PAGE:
Mangrove trees, Walakiri Beach, Sumba island, Indonesia
© Tengguo Wu/Getty Image
Info. Mangrove trees, Walakiri Beach, Sumba island, Indonesia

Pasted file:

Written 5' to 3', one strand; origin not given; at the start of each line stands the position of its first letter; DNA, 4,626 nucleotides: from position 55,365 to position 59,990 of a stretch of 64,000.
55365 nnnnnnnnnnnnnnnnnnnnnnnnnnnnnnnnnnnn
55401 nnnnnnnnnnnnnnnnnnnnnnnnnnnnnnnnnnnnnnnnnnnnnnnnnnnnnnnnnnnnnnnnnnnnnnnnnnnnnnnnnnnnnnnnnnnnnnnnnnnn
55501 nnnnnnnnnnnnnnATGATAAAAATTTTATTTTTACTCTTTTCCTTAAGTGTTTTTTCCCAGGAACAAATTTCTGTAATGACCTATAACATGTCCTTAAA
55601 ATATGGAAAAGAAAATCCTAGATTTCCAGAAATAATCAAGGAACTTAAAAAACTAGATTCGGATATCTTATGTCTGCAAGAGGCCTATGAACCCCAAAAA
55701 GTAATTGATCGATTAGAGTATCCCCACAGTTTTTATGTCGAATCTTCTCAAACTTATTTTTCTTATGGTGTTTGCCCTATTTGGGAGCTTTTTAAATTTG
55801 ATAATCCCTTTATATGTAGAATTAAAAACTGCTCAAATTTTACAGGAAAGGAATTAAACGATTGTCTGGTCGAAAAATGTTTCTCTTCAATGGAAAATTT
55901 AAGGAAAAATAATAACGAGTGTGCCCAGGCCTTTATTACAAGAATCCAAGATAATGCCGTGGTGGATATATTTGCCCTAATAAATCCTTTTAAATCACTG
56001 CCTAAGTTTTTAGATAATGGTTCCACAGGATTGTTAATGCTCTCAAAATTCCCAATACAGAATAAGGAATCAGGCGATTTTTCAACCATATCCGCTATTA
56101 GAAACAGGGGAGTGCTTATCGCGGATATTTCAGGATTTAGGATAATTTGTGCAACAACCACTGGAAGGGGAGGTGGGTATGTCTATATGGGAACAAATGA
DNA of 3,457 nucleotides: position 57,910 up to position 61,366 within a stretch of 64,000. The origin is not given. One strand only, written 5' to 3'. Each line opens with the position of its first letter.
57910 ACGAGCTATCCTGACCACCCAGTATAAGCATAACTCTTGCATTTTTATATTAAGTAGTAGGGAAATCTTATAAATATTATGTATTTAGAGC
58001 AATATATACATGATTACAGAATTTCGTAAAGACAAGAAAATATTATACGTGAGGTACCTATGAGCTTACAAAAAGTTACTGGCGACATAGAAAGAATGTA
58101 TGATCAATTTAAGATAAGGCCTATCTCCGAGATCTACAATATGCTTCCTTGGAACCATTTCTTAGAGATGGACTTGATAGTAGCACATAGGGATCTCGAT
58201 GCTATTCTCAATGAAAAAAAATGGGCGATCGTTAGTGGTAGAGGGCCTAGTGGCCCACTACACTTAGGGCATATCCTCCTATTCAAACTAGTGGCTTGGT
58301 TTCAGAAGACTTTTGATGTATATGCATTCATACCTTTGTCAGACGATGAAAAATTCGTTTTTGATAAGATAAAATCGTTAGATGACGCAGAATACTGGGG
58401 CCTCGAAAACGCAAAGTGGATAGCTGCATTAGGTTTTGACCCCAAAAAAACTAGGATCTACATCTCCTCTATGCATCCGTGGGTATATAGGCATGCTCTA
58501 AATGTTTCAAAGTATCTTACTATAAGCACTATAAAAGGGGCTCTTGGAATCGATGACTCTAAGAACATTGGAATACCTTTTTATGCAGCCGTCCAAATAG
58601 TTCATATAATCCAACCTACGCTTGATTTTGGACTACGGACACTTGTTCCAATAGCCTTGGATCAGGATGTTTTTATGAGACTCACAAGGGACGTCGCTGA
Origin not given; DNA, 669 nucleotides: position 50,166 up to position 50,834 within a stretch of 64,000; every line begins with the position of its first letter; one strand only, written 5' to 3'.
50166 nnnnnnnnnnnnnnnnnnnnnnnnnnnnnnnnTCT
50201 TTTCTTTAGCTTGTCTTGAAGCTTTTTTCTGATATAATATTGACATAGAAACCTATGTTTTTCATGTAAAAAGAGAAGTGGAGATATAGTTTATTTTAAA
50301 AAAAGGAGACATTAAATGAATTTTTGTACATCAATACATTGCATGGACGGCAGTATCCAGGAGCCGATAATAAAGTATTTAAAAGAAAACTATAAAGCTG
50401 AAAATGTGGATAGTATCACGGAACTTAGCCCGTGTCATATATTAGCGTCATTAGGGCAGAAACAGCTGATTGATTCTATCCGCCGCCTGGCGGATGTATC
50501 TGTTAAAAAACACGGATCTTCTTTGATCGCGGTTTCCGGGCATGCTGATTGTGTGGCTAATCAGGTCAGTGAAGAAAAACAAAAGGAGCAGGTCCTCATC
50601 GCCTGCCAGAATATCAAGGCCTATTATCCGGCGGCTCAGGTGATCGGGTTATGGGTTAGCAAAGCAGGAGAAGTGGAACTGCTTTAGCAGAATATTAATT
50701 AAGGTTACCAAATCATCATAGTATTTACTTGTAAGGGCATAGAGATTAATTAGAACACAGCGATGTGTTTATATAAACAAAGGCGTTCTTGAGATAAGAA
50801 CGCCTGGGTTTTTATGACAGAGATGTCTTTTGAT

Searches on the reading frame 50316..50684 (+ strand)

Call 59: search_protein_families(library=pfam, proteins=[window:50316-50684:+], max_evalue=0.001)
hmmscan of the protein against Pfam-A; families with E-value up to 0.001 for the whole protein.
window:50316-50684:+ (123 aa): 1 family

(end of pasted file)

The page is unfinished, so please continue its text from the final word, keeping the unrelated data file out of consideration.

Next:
We’re on the northern coast of Indonesia's Sumba island, where these mangrove trees appear be dancing. Walakiri Beach has a gentle slope, so it's easy for a visitor to walk out into the knee-deep water to examine the transitional area of a mangrove ecosystem. Mangroves thrive here at the boundary between land and sea, growing in coastal salt water and low-oxygen conditions where other trees would quickly die. Their complex root systems filter out the salt and form a strong natural defence against storm floods, rising sea levels and coastal erosion. Mangroves also create habitats that support a diverse range of juvenile fish and crustaceans. But despite their vital role in maintaining healthy oceans and coastlines, mangroves are disappearing fast, several times faster than forests on land. The United Nations estimates that the world has lost half its mangrove coverage in just the last 40 years.